Sedimentary Rocks

Sedimentary rocks fall into three main groups, each group forming in their own unique way through completely differing processes.

  1. Clastic Rocks

All Clastic rocks are formed from broken bits and pieces of existing rocks, settling out of the water or air. The broken bits and pieces of other rocks is called sediment and are the foundation for the formation of these kinds of rocks. This sediment is caused by weathering.

Weathering: any force that breaks rocks into smaller pieces – wind, rain, movement or freezing.

Erosion: the combination of weathering and movement of the sediment.

  • Deposition – the wind and water carrying these pieces of rock fragments and allowing them to eventually settle, the heavier pieces settling first. This process of settling out is called deposition.

Lithification: the changing of sediment into rock through the processes of compaction and cementation.

  • Compaction – after the sediment has been deposited, its own weight squeezes the particles together. The particles become so tightly squeezed together that waterborne sediment has most of the water pushed out of it.
  • Cementation: the dissolved minerals fill the spaces between the sediment particles and act as a glue to cement the sediment together.
  1. Chemical Sedimentary Rocks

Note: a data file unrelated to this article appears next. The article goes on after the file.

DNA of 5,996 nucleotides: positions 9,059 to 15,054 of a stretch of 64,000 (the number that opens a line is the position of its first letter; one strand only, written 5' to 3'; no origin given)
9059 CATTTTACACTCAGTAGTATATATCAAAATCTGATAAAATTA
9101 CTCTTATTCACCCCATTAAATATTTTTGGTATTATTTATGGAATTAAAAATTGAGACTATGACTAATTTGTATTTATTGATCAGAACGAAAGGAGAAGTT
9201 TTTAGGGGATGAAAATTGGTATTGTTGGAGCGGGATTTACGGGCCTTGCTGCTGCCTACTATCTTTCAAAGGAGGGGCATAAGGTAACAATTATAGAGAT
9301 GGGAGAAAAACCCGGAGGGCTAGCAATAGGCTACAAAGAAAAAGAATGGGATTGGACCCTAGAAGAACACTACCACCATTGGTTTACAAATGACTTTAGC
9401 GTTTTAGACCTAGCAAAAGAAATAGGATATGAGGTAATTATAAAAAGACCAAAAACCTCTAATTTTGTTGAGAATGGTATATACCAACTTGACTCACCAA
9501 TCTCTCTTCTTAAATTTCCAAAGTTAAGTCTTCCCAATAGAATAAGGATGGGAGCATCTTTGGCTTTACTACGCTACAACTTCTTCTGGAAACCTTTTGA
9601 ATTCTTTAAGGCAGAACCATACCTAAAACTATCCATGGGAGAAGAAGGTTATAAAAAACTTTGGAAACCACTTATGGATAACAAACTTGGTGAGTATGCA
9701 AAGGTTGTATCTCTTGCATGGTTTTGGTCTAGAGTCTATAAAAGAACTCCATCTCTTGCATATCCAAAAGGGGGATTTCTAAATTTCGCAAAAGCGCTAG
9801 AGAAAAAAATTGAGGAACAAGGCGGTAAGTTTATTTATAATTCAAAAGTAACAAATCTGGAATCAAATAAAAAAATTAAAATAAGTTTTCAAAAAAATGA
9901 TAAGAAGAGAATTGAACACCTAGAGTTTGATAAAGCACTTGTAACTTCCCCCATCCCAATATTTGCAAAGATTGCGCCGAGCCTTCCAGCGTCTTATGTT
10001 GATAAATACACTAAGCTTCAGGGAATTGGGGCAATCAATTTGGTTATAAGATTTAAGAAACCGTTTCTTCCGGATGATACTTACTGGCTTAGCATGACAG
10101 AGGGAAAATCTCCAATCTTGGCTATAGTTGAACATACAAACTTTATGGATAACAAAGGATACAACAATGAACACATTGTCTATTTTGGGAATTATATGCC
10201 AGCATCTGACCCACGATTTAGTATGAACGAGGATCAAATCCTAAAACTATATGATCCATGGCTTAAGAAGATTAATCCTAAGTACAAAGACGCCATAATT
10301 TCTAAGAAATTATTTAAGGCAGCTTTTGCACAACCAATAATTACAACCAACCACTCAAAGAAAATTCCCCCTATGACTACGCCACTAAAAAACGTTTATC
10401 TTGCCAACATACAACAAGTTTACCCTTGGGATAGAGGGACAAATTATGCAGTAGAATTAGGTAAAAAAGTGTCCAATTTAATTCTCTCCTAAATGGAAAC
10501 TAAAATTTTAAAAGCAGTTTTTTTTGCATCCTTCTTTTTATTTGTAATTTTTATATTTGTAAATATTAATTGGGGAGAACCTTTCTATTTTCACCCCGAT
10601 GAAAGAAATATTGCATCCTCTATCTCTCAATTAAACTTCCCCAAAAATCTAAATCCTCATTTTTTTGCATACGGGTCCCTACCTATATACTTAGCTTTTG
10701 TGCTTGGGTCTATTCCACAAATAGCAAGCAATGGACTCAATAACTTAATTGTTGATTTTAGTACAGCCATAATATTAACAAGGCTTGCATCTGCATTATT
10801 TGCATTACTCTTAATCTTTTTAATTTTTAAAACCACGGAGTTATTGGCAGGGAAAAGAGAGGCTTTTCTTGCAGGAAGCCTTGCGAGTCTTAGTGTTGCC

Chemical Sedimentary Rocks, although formed from sediments, are not formed the same way as Clastic rocks. Instead they are formed from chemicals (elements) that have been dissolved in water and have classed under three types:

  • Evaporates

Are formed when a body of water has been evaporated and leaves behind deposits of one or more chemicals. Salt pans are a great example: as water evaporates they cannot hold the same amount of salt and begin to create salt deposits.

  • Carbonates

Are formed through a chemical and biological processes and are made up of two primary minerals: Calcite and Dolomite

  • Siliceous Rocks

Are dominated by Silica-secreting organisms such as diatoms and radiolarians.

  1. Organic Sedimentary Rocks

Organic Sedimentary Rocks are composed out of organic matter usually in the form of plant matter and are usually thought of as coal.

  • Lignite – black with a crumbly consistency
  • Bituminous Coal – dull to shiny and black

Metamorphic Rocks

Metamorphic Rocks are those that have been changed by heat and pressure over a period of time, and can be any kind of rock. There are three kinds of metamorphisms: